Except in practice, there is plenty of evidence that a "suspect's" appearance will have a lot to do with how the police will treat them. One example while staying OT is that you are statistically much more likely to be pulled over for speeding if you are driving a car painted red, and/or looks like a fast car. If Cops are going to eyeball it, then subjectivity will play a role, and a cop may be more likely to decide you are in violation of something if they think you look like you should be.

So "you look like a speeder" is actually much closer to "it looked like you were speeding" than you suggest.

Comment: Re:wagging the dog (Score 1) 840

by skorch (#31994398) Attached to: Pope Rails Against the Internet and Transparency

Oh, and since TFA seems primarily concerned with the child abuse scandal (obviously this is a despicable thing that has happened), it might also be worth mentioning that the Pope is the bishop of Rome, and his primacy is in matters of faith. He is *not* the CEO of the Church like you might find in an ordinary industry. If we want to find resolutions to the abuse scandal, we have to bring the local bishops to account.

That's all very nice except that this Pope used to be one of those Bishops you're talking about. Actually he was the Cardinal directly responsible for many instances of the coverups. Of course we only know this now due to all that pesky transparency that's been going around lately.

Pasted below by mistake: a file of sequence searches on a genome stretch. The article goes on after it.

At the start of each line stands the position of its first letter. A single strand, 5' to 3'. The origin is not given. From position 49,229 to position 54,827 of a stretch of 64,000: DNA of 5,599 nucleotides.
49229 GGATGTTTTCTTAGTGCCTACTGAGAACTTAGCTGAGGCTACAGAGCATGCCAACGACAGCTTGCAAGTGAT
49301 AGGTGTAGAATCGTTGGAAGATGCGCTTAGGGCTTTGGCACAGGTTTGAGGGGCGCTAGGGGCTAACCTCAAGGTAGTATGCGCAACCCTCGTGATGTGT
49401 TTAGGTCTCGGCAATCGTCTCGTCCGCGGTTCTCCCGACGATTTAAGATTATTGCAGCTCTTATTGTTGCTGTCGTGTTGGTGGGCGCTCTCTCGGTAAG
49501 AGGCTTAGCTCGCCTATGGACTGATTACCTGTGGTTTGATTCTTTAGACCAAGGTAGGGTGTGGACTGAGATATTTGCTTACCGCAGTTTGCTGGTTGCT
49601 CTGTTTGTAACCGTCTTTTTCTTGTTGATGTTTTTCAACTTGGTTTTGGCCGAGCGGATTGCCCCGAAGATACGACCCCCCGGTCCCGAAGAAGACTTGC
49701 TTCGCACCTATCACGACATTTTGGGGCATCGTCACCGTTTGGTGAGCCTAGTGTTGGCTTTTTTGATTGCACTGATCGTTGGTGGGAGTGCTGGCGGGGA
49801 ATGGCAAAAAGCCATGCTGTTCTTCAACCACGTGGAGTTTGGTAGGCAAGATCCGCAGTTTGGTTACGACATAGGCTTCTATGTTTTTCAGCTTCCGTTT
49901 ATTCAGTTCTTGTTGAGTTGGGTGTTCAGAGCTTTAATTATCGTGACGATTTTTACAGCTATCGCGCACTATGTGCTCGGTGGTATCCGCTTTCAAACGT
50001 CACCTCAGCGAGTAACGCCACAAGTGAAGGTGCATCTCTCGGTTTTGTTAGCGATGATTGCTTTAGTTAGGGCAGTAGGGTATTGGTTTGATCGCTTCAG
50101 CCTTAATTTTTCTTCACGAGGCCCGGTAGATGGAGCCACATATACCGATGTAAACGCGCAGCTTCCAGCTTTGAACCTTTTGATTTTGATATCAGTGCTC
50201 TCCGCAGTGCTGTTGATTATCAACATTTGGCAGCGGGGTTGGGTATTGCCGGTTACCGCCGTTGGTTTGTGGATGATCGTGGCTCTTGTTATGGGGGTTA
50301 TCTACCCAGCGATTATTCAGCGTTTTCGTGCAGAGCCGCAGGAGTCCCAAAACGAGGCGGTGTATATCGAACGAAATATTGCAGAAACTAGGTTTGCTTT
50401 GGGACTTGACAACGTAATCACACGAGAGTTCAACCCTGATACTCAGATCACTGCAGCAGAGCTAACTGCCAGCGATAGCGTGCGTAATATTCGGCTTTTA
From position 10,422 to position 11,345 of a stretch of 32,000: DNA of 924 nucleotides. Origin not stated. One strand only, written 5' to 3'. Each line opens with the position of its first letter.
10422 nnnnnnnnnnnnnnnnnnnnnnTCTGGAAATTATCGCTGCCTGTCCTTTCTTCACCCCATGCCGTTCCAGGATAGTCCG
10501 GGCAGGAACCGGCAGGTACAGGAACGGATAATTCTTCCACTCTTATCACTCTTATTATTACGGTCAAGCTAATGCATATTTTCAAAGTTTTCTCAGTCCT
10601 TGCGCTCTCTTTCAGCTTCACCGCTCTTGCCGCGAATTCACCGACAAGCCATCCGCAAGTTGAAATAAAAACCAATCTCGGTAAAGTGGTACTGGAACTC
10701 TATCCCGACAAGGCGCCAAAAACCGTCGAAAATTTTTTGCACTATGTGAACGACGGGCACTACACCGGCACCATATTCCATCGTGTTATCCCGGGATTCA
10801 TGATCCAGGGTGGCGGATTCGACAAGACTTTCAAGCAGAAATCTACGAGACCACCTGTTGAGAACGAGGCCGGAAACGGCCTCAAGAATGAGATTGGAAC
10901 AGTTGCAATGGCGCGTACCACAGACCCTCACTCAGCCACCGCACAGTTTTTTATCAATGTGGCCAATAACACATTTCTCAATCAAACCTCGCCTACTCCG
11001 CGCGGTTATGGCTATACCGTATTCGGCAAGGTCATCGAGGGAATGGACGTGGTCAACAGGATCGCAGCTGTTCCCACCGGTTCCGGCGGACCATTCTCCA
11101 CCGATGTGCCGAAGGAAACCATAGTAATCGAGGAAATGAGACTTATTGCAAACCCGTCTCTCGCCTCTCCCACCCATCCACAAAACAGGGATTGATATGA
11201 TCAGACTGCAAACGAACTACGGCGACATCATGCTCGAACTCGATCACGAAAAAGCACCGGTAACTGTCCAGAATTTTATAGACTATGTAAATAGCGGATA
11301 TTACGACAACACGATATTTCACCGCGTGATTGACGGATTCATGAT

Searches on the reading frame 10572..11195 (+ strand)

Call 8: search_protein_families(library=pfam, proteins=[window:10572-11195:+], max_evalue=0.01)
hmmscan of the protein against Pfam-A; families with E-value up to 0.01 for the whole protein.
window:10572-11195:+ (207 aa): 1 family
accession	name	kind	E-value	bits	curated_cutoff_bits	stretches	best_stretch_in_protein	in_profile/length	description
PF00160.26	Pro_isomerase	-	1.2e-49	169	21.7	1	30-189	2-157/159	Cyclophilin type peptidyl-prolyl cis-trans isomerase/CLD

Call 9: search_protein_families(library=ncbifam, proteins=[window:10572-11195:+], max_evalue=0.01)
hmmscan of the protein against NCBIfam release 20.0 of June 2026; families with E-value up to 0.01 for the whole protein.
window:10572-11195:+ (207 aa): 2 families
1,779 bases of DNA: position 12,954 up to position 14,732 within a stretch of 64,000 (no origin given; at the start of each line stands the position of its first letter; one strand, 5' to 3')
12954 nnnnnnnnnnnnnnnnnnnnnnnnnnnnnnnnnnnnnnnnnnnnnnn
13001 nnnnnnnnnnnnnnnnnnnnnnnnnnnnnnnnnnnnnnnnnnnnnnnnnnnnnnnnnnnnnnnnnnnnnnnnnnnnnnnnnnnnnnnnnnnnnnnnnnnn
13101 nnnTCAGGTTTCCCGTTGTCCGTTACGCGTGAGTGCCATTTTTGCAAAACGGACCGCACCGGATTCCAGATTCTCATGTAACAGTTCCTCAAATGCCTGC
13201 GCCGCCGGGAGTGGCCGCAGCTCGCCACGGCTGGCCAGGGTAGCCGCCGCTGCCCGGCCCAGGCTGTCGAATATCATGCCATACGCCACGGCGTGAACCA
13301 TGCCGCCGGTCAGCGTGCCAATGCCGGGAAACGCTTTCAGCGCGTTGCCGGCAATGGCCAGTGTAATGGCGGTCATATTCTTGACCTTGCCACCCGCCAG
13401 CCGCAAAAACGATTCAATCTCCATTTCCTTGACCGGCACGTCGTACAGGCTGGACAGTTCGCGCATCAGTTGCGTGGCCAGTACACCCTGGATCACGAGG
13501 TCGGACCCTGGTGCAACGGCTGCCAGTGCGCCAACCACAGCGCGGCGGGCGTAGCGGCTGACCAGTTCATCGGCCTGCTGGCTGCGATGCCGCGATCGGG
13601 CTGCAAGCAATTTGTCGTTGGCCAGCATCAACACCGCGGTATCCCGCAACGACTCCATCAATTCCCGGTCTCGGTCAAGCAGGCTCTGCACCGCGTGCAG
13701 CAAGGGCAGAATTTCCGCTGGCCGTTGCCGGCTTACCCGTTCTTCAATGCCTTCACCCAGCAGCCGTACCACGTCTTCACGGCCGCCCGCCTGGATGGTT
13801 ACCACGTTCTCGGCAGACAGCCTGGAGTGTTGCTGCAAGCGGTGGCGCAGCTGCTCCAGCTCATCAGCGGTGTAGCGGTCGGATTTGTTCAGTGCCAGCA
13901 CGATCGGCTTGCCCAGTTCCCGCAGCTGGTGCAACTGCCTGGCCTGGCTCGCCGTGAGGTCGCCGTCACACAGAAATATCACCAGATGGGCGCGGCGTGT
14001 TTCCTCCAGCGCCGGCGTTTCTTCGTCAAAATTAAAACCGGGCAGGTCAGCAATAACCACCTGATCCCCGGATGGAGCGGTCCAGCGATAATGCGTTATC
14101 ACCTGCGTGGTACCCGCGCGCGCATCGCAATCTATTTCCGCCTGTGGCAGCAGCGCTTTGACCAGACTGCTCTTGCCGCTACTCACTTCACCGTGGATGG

If somehow the Pope is removed, it will not get rid of the problem.

True

All it will do is make a few Atheists happy.

Because holding corrupt individuals and organizations accountable for atrocities is exclusively the concern of Atheists? I thought Atheists were the ones with a moral relativism problem.

Comment: Re:The first is still the best (Score 2, Insightful) 474

by skorch (#31100134) Attached to: Star Wars TV Show Tainted By Memories of Jar Jar
I think you're overlooking something for the sake of making your point. For the first 3 films, there were plenty of adults and children who loved the films, whereas with the last 3 films there were only children who loved them. This is because, children have a much lower threshold for enjoyment, but are still capable of enjoying things that also appeal to older crowds. So it is possible to make something that appeals to all ages (Pixar have largely mastered this), but some filmmakers think that the only way to get to children is to patronize them. While this works, it effectively shuts out the older crowd.